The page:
1. Limited time only! Sign up for a free 30min personal tutor trial with Chegg Tutors
    Dismiss Notice
Dismiss Notice
Join Physics Forums Today!
The friendliest, high quality science and math community on the planet! Everyone who loves science is here!

Courses Math Graduate Course vs. Stronger Foundations

  1. Aug 6, 2011 #1
    Hello, I'm a rising Junior at UC Berkeley, and I'm in a bit of a dilemma for the upcoming semester. I'm a math major, and intend to go to graduate school to pursue a Ph.D in Pure Math, but am not sure about the best path to take. Right now, I've completed the upper division Linear Algebra (Friedberg, Insel, Spence), Abstract Algebra (Dummit/Foote), and Real Analysis (Baby Rudin) courses with A's in all of them, and am in the process of completing Elementary Number Theory and Complex Analysis. For the fall, I have the choice of either skipping Galois Theory and going straight into the first-year graduate Algebra sequence, or slowing down and taking the upper division Galois Theory class and waiting until my senior year to take the Algebra sequence. With the first option comes a potential opportunity to get way ahead of the curriculum and take more advanced graduate classes next year, and with the second comes more of an opportunity to explore other areas of math (set theory, logic, algebraic topology) at the undergraduate level and get a more solid foundation at the cost of not having any real graduate classes under my belt when I apply to grad school next year.

    I have tried to study field theory on my own, and have a relatively good grasp on it, but not near the level I would have, I think, after completing a course devoted solely to it. As someone who wants to potentially pursue some area of algebra as a specialization after my undergraduate years, which option would be more beneficial? Will the grad. course kill me? Do admissions officers look much more strongly on those who have a strong graduate background?

    Thank you very much!
    Last edited: Aug 6, 2011
  2. jcsd
  3. Aug 6, 2011 #2
    Well, what graduate algebra courses are we talking about here??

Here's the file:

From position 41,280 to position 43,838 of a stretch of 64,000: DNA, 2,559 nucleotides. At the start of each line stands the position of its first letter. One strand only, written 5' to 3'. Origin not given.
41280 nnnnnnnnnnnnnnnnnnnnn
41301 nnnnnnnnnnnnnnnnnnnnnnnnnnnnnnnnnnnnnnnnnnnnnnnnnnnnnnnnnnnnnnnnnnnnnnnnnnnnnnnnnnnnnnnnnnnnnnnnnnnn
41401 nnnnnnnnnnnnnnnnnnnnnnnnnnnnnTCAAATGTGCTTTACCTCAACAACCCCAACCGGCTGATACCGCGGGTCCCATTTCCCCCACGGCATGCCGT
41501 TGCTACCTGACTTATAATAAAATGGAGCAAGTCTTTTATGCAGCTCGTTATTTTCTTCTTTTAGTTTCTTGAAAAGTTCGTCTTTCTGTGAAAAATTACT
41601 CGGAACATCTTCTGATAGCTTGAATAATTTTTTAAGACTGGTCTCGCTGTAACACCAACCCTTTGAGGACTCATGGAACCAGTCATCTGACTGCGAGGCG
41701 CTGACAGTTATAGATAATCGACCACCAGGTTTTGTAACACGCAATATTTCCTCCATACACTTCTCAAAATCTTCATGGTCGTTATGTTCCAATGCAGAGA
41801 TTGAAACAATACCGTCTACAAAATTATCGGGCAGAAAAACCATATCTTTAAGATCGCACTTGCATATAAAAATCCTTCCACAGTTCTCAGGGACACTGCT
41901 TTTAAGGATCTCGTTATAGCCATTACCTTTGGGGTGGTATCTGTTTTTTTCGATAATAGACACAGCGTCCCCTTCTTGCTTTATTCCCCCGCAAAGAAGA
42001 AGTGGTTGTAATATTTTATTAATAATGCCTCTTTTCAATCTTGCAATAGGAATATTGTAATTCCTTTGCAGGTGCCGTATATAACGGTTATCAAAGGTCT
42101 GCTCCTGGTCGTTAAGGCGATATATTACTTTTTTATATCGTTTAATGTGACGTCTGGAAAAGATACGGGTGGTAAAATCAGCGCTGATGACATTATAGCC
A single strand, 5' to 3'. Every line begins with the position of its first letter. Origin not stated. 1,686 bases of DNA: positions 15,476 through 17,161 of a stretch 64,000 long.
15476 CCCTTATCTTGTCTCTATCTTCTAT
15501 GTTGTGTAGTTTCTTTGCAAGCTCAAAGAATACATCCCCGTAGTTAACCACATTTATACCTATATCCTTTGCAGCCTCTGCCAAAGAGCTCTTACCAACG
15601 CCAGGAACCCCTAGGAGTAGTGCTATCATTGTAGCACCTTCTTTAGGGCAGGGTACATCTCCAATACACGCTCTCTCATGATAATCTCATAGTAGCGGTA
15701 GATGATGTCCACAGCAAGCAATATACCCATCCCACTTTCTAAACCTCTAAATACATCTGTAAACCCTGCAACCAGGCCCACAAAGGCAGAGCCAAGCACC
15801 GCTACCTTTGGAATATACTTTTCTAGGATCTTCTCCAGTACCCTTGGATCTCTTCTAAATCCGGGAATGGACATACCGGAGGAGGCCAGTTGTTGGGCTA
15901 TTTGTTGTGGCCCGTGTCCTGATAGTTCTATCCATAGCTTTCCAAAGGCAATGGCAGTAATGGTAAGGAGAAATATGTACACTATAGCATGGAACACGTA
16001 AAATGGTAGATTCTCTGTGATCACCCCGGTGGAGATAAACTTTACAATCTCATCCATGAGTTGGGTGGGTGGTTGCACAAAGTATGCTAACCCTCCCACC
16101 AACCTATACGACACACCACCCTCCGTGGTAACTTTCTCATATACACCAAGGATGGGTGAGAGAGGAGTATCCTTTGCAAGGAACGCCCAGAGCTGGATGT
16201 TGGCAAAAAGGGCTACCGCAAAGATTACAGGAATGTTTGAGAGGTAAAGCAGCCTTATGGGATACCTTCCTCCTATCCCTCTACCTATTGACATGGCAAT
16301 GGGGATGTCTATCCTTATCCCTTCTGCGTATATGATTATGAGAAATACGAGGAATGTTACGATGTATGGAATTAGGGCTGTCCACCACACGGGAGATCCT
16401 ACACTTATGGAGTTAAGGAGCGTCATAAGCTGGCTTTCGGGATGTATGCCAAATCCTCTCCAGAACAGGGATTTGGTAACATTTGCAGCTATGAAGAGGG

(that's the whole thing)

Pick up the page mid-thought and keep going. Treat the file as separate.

I have no doubt that you could handle the grad courses with having seen Galois theory. But field theory and Galois theory can become fairly important at a point (especially algebraic geometry), so having seen Galois theory can really be a bonus. In fact, I expect all math majors to take Galois theory at some point, if only for general culture.

    So if I were you, I would just take the Galois theory, and leave the grad courses for later. Or you could self study Galois theory too! In either case, make sure you know it.
  4. Aug 6, 2011 #3
    This would be the basic graduate algebra sequence, taught out of Lang, and they will cover Galois Theory again, but I'm guessing pretty quickly...
  5. Aug 6, 2011 #4
    Why not register for 114 and 250A and then dropping one based on how comfortable you feel with 250A? Also, did you take 113 or H113?
  6. Aug 6, 2011 #5
    I do not know if your school supports this, but you could audit the lower class while taking the upper class. That way you do not need to do all the work of the lower class if you do not have enough time.
  7. Aug 6, 2011 #6
    I took regular 113. I will probably try going to both classes for a little while, but should I feel behind if I feel like I cannot handle the graduate course? I'm really not sure how high the bar is set in terms of getting into math Ph.D programs...

    Thank you all for your advice thus far!
  8. Aug 6, 2011 #7
    All depends on why you can't handle the graduate course:

    If the graduate course starts of with things you know nothing off and which you still have to take a course in, then this is not so bad. Just taking the appropriate courses should do it.

    However, if it appears that the course goes to fast and you are unable (or unwilling) to put time into it, then this is a bad sign.
  9. Aug 6, 2011 #8
    Most of the people who I know that took 250A without 114 took H113 so you might be a bit behind. I've finished my requirements for the math degree and I had quite a bit of trouble when I was enrolled in 218A because the prereqs were severely understated and the pace was extremely quick which forced me to eventually drop the class. I would definitely have a backup plan since there is a very real possibility that you just aren't prepared yet. If you have any questions about specific math courses at Berkeley I suggest you ask at the Uc Berkeley subforum at college confidential. There are quite a few math majors there that would be able to answer your specific questions.
Share this great discussion with others via Reddit, Google+, Twitter, or Facebook